We are now only a few weeks into the Bruce Sherman/Derek Jeter era of Miami Marlins baseball, and, suffice to say, things have gotten off to a rocky start. Dee Gordon, Giancarlo Stanton, and Marcell Ozuna were traded away in deals that more closely resemble salary dumps than baseball trades. Martin Prado, Christian Yelich, Dan Straily and others could soon be moved in cost-cutting deals as well.

The Sherman/Jeter group is slashing payroll in an effort to get the club's debt -- which reportedly tops $400 million -- under control so they build something sustainable in the future. Is it doable? Who knows. The Marlins have been around for a quarter-century now and they've yet to have sustained success despite winning two World Series championships. Heck, the Marlins have never even won an NL East division title. Both postseason appearances came as a wild-card team.

Things did not have to be this way for the Marlins. According to Barry Jackson of the Miami Herald, other prospective Marlins owners were planning to raise the team's payroll next year, or at least hold payroll steady. From Jackson:

Miami businessman Jorge Mas conveyed to me this month that if his Marlins offer had been accepted, he would have had a $130 million payroll in 2018, retained Giancarlo Stanton and hired a new general manager.

Instead, the Marlins intend to have a payroll of $90 million or less – a drop from $115 million last season and much lower than the $140 million it would have taken to keep the 2017 team together.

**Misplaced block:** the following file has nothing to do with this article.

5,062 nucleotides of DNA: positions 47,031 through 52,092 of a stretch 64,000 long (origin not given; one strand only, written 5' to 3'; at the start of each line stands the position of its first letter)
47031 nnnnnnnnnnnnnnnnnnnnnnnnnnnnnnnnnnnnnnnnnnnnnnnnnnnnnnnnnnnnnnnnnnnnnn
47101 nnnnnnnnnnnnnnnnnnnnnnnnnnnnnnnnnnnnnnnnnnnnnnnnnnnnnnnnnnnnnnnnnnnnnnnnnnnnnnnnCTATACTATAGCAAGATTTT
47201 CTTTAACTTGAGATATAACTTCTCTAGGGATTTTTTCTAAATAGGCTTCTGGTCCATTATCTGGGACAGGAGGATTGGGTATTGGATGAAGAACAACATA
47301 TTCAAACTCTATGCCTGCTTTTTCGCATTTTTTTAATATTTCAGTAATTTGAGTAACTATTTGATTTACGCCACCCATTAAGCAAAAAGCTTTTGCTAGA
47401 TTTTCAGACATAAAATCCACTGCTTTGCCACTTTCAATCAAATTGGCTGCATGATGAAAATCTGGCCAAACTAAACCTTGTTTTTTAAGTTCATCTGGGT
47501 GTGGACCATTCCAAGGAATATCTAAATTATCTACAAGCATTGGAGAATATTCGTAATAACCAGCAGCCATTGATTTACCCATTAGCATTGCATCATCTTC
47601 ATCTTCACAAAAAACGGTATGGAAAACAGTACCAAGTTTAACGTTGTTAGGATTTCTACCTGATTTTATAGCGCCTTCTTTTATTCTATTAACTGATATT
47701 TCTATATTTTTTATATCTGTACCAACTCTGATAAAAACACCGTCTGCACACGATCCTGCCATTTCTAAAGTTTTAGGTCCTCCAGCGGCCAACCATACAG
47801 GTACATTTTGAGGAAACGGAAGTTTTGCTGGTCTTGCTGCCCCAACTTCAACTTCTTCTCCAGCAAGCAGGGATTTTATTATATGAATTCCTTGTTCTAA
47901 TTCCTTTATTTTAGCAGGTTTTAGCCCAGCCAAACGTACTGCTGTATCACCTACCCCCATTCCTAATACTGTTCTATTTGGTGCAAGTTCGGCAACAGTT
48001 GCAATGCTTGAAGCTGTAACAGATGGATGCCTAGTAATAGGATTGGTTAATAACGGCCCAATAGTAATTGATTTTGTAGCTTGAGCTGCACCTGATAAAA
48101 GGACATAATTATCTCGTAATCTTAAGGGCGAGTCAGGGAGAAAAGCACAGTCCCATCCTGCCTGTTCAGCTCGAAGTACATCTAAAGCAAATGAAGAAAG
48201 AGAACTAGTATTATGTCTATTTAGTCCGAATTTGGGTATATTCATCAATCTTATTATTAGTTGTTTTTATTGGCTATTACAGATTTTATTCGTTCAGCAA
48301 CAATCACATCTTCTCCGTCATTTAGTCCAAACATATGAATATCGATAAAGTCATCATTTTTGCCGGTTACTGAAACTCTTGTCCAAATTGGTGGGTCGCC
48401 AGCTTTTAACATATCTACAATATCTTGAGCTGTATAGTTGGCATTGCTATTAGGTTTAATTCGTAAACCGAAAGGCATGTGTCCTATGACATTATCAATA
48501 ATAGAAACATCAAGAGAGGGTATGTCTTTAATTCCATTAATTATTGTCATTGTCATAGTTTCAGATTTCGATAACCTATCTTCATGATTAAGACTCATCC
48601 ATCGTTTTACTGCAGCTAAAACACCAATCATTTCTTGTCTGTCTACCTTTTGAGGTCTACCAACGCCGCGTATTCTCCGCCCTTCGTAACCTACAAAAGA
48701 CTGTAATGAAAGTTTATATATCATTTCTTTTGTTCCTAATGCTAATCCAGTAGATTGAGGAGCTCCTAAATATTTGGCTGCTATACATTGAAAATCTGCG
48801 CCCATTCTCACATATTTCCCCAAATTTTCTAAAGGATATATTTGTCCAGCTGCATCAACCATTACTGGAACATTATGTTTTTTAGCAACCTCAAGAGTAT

Mas bid slightly more than $1 billion for the team, less than the Bruce Sherman/Derek Jeter $1.2 billion bid.

Wayne Rothbaum, another prospective owner whose bid fell short, "hadn't planned to slash payroll in 2018 and was prepared to absorb substantial losses initially," according to Jackson. Rothbaum would have instead cut executive salaries, which were among the highest in baseball under former owner Jeffrey Loria.

Now, when you miss out on the team like Mas and Rothbaum did, it's very easy to say you would've done things much differently (and much better) than the guy who purchased the team. The Marlins' debt problems are very real. It's easy for Mas to say he would've raised payroll despite that debt after the fact. He doesn't have to put his money where his mouth is now.

Keep in mind the Marlins averaged 4.80 runs scored per game in 2017, 5th highest in the NL and 11th highest in MLB, so they had a strong offense. Pitching was the problem. They allowed 5.07 runs per game, 3rd highest in the NL and 6th highest in MLB. Had they kept the Stanton-Yelich-Ozuna offensive core intact and invested in some pitching this offseason, the Marlins could have contended for postseason spot in 2018. Instead, the Sherman/Jeter group will rebuild the franchise from the ground up.